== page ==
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Why You Should Embrace JOMO, The Joy Of Missing Out


Sometimes it can seem as if there aren’t enough hours in the day. How are you supposed to do everything you want to do in the span of 24-short-hours, especially when you’re forced to block out some of those hours for sleep?

I have some extremely active and social friends who are always sharing the fun things that they’re doing. I look at their social media feeds and see how they’re fully-booked with parties, bar-hopping, working out with goats, and keeping up with all the cultural events that intrigue them. Leaving a party early is practically impossible for them, and if they don’t see every single thing on their itinerary when they’re traveling, they feel cheated.


They have FOMO or the Fear of Missing Out. I used to be like them. I would double-book social engagements (and on occasion still do,) which involved having drinks in the early evening with one group of friends, and then afterward, having dinner with another--it was stressful.

Since many of my friends are in the arts, I was constantly going to shows, art-openings, and book-events to show my support; partially in hopes that my friends would return the favor and go to some of my performances, but also because I felt guilty if I didn’t go.

I couldn’t take the chance that if I turned down one invitation, I’d ever be invited to anything else again, or if I left early I wouldn’t miss something..

The trouble was I was getting burnt out from doing too much.

Do you know what happens when your calendar is overly full? You become exhausted to the point where it can affect you in other areas of your life. You’re late for everything and careless with your work. You don’t take care of yourself, and you’re barely present when you’re hanging out with your friends because you feel tired and irritable.

No matter how much energy you have, you’re still human and at some point, something's gotta give. What I’m saying is if you’re worried that you might not get the full experience of life if you don’t do everything, and you overextend yourself on the reg, it’s going to catch up with you.

Life needs to be a balance and that even includes the stuff you enjoy. So, in order for me to stop feeling as if I was only half awake, I had to make a change.

New Me New JOMO

I had to alter my mindset from FOMO to JOMO aka the Joy of Missing Out.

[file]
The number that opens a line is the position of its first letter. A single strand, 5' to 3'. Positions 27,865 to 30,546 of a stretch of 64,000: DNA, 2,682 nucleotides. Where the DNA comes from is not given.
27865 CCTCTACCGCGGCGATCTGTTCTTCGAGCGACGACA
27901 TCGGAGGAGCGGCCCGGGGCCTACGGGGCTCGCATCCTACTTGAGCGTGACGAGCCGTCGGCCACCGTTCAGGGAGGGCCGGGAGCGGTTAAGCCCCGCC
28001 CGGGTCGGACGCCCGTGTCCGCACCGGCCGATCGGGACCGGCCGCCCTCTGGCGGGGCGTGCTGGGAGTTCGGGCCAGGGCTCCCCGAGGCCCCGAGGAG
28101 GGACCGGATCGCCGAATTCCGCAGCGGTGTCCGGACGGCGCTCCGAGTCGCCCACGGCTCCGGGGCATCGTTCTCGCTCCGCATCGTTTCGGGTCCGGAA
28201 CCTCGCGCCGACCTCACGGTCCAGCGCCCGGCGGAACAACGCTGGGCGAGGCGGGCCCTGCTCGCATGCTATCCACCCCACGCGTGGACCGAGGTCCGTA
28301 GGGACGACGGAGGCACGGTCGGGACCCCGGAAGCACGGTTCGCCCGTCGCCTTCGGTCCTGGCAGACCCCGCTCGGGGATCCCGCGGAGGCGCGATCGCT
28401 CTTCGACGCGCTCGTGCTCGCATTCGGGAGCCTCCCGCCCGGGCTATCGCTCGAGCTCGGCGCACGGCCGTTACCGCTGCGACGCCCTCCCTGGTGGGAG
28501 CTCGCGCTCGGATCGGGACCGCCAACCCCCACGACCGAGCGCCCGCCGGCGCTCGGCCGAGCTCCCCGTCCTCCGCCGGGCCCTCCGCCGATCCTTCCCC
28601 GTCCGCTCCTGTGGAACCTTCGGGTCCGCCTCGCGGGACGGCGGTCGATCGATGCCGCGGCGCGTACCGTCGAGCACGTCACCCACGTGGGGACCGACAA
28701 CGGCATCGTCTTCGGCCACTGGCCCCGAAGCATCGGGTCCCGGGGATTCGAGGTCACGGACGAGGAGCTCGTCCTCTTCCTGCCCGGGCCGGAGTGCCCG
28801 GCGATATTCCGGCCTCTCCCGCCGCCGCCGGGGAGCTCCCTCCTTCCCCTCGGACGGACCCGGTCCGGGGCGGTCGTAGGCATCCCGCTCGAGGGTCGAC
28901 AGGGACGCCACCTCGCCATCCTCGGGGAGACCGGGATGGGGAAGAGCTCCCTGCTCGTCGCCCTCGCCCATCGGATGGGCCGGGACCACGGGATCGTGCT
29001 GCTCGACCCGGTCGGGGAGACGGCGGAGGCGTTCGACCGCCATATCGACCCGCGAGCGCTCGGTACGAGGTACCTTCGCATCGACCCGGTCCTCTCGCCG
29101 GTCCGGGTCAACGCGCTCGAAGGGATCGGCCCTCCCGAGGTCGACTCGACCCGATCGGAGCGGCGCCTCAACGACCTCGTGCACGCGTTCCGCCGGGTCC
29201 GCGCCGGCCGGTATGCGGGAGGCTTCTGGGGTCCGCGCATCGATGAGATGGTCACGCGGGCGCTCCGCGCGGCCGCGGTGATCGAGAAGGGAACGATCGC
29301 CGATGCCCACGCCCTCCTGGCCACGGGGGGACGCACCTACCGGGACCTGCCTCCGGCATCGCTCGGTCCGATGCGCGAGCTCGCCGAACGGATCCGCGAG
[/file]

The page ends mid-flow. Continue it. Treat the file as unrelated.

I decided that I didn’t have to do everything to have a good life. And, if I missed out on things that was okay. I was practicing self-care, not being antisocial, when I turned down an invitation or two It made the things that I said yes to feel special. I could enjoy them without feeling overwhelmed.

The first thing I did was to cut back on the time I spent on attention-stealers, so I limited the time I spent on the computer, my tablet, and my smartphone. It’s too easy for me to get sucked into the Internet rabbit-hole (Hello Prince videos on YouTube,)so I had to release some of the power the electronic screens had over me.

I carefully considered the events and gatherings I was invited to. Did I really want to spend a night getting wasted at a pop-up bar? Probably not. I tried to cut back on group events in favor of one-on-one coffee dates. I had real conversations with my friends without having to yell over the D.J.’s mix and I gave them my full attention.

I practiced gratitude and was especially grateful for the small moments such as spending time with my boyfriend and our cats. When you appreciate what you have, you don’t need to constantly chase fulfillment—you’ve got it already.

I slowed down—not necessarily physically speaking, I just took my time with things, and didn’t rush. My productivity improved and my overall performance at work got remarkably better.

Life is busy no matter what, so sometimes, and I gave myself permission to do nothing and be lazy if that’s what I needed.

When we so caught up in not missing anything, we end up leaving things out like independence, and spontaneity. If you’re overscheduled with too many commitments; you close yourself off to other opportunities and things that can unexpectedly come up like last-minute concert tickets or seeing a friend who is only in town for a few hours.

JOMO might seem odd at first, especially when you see all the things your friends are doing—but you’re not really missing out on them, you’ve only redirected your energies. I’m not saying to alienate all your friends, become a hermit, or become housebound, just to limit your activities. Make time your own, not something that you’re always manipulating to try and squeeze everything in.

In the end, you’ll discover that your small quiet moments are much more satisfying than partying every night and feeling hungover the next day and that it’s infinitely better to choose joy rather than fear.